Jonathan Laurence: Why Is It So Hard to Say 'Sorry' in French?





Jonathan Laurence, associate professor of political science at Boston College and nonresident senior fellow at the Brookings Institution, is author of The Emancipation of Europe's Muslims.

As Algeria kicks off festivities for the 50th anniversary of its independence from France this week, all eyes are on the former colonial power's new president, François Hollande. Nine countries asked to join the party in Algiers -- including the United States, which conveyed American gratitude to three-term President Abdelaziz Bouteflika for Algeria's "key role" in global counterterrorism and regional security. The French government sent no representatives to the opening ceremony, held in Algiers on July 5, but said that Foreign Minister Laurent Fabius would travel there soon to advance a late-summer visit by Hollande, raising expectations that a turning point is near in the prickly post-colonial relationship.

Some anticipate that Hollande could become the first French president to apologize formally for more than a century of colonization and hundreds of thousands of war dead beteen 1830 to 1962. Officials in Algiers say a full and frank apology is long overdue. Should they expect normalization of Franco-Algerian relations from a leader who billed himself in the campaign as "président normal" -- in stark contrast to his predecessor, the frenetic Nicolas Sarkozy?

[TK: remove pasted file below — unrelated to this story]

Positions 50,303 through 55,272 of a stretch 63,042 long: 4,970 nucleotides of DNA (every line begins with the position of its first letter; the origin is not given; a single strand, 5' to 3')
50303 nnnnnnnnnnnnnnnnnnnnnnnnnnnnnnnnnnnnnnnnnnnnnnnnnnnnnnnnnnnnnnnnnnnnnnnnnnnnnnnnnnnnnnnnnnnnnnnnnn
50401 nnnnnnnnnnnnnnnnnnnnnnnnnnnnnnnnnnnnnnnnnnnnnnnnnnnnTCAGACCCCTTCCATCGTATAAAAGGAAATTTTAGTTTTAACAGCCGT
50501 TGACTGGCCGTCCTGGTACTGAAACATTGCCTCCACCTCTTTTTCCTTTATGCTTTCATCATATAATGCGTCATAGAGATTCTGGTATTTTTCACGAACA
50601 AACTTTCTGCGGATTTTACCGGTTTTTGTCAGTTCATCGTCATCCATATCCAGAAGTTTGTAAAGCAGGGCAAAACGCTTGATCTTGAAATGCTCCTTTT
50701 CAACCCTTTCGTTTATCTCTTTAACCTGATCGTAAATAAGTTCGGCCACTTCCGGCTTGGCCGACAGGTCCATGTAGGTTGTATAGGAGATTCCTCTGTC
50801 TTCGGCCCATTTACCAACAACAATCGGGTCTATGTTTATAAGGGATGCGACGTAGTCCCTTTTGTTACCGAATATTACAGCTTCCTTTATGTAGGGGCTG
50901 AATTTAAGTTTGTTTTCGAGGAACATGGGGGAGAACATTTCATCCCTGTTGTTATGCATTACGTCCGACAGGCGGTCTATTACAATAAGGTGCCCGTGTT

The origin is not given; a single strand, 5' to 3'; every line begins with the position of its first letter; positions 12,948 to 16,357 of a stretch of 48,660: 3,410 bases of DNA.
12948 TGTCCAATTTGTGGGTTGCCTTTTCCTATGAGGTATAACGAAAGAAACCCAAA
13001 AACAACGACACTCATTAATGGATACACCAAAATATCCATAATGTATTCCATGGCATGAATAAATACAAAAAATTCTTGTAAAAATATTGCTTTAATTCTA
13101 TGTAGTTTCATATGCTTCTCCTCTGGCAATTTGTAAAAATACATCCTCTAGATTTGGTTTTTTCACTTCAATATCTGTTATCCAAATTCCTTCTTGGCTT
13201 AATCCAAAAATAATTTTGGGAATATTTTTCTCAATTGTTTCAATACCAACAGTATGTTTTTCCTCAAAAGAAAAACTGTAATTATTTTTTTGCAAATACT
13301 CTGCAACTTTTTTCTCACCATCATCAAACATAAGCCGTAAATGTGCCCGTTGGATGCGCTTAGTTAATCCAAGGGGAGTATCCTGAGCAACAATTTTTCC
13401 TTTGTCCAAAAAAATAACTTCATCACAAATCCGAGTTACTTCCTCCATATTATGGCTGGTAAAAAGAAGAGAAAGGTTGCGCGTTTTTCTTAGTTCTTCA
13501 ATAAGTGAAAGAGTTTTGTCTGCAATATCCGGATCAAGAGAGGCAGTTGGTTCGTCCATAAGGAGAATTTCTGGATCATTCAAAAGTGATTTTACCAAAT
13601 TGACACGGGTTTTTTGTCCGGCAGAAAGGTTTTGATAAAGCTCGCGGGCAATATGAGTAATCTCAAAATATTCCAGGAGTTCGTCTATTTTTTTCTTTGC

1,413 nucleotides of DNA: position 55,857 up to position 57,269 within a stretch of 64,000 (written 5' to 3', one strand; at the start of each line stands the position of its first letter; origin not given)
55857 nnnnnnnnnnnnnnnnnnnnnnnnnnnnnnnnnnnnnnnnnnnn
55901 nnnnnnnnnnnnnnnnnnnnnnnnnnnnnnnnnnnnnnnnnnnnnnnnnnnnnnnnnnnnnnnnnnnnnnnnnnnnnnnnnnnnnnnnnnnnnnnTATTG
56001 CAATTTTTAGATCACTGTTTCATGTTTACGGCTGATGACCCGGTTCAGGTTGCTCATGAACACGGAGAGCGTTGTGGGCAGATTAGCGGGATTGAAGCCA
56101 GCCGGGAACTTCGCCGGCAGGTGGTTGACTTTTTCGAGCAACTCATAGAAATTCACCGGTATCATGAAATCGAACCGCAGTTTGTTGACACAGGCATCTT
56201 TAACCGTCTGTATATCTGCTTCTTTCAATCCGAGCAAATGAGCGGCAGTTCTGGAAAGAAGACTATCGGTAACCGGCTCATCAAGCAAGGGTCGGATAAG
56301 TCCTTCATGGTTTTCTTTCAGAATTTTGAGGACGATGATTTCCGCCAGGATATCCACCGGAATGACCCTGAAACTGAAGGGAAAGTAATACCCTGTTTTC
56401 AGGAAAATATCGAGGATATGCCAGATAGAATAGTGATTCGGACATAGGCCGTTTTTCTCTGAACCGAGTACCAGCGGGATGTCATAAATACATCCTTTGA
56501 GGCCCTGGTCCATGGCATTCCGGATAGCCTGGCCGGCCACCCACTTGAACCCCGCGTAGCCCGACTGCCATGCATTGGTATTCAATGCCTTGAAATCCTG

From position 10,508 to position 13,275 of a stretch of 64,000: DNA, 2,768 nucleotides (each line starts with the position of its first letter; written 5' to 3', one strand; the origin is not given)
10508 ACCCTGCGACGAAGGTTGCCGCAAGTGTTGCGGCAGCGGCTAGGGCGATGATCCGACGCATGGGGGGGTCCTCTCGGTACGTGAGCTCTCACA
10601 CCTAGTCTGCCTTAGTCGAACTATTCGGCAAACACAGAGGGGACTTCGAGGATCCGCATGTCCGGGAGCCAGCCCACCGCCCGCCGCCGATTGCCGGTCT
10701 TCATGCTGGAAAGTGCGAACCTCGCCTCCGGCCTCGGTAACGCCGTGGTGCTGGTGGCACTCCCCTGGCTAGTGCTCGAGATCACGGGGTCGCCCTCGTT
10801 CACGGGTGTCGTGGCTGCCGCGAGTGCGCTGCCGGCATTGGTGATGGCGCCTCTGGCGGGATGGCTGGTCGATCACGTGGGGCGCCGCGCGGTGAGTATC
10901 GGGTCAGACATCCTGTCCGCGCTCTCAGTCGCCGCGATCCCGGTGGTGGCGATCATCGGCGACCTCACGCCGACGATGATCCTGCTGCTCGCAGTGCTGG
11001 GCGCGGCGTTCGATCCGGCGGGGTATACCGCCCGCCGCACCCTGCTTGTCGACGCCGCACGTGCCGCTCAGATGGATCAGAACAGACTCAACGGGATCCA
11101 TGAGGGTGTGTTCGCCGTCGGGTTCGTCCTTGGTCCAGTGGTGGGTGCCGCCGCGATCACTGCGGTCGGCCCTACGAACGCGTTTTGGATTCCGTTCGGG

Hollande is the first French president with an explicitly post-colonial mindset. He was 10 weeks old when Algeria's National Liberation Front (FLN) took up arms against French occupation. His predecessor, Sarkozy, may be a year younger, but during his presidency he had no time for what he called "eternal repentance." And his party colleagues in parliament even passed a law praising colonialism's "positive role."...



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